Saras arm
The result of a damaged tendon, damaged by balloons that is

The sculpture was finally coming together.  Matt had taken control of the clouds. and they were slotted in to place.

Clouds taking shape
The Clouds coming together
Matt Lewis in a balloon cloud
Matt Lewis with his head in the clouds!!!

He was so happy I think he was on Cloud 9!!!

I think the lack of sleep caught up with Matt though.

Matt Sleeping
Matt doing what he does best!!!!

All that was left was to finish the planes and put them into place.  We could not have finished the planes without the help of Beth Barlow from Australia.

Weaving Planes
Weaving Planes

Everything came together even with Sara’s damaged hand broken by balloons!

We were so happy with the final design, Sara and I just burst into tears.  This was our baby, we had dreamed this sculpture, designed it, changed the design several times, worried that we would not be able to hold our own on a world stage and then led a fantastic team to create an amazing sculpture that we are so proud of.

The sculpture
We did it
Movement in a sculpture
Static Sculptures that look like they are moving

We could not have done it without this amazing Team GB.  Thank you.

Team GB
We did it what a Team

Team GB are, Mike Harris, Sara Harris, Matt Lewis, Lucy Hennesey, Mari Forret, Joanne Dunne, Janine Crispin, Jeanette Carden, Aileen Murray, Marcia Tull, Caroline Evans and help from Beth Barlow and Matt Russell from Australia.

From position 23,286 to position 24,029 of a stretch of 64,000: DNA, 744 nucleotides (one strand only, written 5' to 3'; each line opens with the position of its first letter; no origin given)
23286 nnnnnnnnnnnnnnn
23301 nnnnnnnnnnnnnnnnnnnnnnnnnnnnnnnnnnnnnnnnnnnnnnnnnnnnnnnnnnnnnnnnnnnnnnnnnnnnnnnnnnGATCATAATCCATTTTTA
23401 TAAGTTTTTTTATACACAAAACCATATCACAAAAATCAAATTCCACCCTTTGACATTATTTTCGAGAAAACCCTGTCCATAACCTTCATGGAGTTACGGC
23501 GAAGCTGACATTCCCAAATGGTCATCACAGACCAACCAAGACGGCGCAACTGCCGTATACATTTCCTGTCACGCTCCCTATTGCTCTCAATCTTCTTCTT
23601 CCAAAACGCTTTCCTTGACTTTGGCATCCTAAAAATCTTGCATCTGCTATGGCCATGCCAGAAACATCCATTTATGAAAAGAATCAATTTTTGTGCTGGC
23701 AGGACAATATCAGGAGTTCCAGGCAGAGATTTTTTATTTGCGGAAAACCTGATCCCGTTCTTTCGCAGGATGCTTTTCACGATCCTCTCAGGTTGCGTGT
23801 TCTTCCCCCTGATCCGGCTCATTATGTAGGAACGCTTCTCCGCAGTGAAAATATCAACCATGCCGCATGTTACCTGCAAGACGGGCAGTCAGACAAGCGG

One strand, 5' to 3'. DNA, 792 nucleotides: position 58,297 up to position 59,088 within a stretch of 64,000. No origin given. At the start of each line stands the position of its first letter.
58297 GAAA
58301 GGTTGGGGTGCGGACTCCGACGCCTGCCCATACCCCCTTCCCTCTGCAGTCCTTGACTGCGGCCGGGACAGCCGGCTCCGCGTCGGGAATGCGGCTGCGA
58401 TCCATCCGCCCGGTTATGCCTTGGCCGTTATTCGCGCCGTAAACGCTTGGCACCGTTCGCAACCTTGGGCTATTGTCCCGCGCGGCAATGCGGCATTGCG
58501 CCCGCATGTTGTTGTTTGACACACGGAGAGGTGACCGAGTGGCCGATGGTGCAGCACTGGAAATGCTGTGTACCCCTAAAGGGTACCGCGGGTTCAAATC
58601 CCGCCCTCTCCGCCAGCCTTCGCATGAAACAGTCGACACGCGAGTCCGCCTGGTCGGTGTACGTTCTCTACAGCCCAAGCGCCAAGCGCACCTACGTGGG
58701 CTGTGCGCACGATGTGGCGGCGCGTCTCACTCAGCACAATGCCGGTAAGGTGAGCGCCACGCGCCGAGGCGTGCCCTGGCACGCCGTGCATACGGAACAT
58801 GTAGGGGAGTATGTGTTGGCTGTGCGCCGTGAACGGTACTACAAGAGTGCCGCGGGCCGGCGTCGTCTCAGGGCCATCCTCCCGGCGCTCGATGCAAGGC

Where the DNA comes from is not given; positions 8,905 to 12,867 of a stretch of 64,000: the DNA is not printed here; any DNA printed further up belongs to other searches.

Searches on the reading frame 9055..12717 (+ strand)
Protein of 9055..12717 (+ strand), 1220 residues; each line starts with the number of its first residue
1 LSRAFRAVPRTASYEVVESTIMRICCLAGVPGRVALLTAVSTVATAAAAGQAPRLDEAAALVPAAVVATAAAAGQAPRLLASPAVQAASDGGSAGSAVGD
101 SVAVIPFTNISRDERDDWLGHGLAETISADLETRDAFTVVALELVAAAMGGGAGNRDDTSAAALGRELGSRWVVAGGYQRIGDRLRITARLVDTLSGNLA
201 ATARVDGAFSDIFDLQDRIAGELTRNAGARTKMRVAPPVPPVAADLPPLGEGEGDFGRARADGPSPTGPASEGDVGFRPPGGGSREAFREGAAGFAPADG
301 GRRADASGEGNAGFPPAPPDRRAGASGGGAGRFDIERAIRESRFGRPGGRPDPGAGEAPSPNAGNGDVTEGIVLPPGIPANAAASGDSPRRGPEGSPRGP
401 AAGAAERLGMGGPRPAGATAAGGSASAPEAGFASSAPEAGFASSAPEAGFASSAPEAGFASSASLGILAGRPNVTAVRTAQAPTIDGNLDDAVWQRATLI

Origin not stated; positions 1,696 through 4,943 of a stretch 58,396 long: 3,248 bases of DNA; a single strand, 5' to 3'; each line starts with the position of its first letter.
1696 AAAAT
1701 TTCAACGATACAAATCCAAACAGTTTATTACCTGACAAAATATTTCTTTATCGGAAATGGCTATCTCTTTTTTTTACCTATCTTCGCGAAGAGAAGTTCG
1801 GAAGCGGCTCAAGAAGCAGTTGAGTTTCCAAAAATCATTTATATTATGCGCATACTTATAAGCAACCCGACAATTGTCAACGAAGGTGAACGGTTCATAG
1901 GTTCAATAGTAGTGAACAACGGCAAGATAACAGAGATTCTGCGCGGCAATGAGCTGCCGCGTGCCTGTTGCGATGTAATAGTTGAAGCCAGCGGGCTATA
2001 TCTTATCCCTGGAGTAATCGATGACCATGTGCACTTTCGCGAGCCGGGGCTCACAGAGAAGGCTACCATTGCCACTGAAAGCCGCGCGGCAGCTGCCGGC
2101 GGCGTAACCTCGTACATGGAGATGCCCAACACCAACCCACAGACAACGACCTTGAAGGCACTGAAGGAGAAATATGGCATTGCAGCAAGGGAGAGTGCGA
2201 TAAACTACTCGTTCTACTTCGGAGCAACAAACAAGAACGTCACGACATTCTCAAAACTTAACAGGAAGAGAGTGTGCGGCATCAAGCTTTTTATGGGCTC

Sara and I also entered the Balloon Column competition.  Due to Sara being injured WBC allowed us to have Mari Forret come and help do the hand work for Sara, while she had to just sit, watch and direct – she loves giving out orders so she was quite happy (not so sure Mari enjoyed this aspect though!)

Mari helping with the column
Mari looking so happy to be Sara’s hands during the column competition

The column came out great and we had some loverly comments about the use of colour and the texture.

Sara and Mike Column Entry
The Column competition entry

So we spent  over 30 hours building a sculpture and a column (27 hours for the sculpture, a two hour break and then a 3 hour build for the column) and then we had to wait until the Saturday final night party to find out how we had done.

We got a bronze award for the column competition and a silver award for the sculpture.

The trophies
Very happy with our awards

 

The following day the public got to come and see the sculptures for themselves at the Festival of Balloons.

Festival of Balloons
Seeing the public reaction to our work was priceless

So what do you do with a sculpture made of almost 30000 balloons when an event is over?

After the sculpture was destroyed
After the sculpture was destroyed

Pop it!  27 hours to build it and 45 minutes to destroy it and it felt so good too!

More about the rest of the World Balloon Convention in our next blog.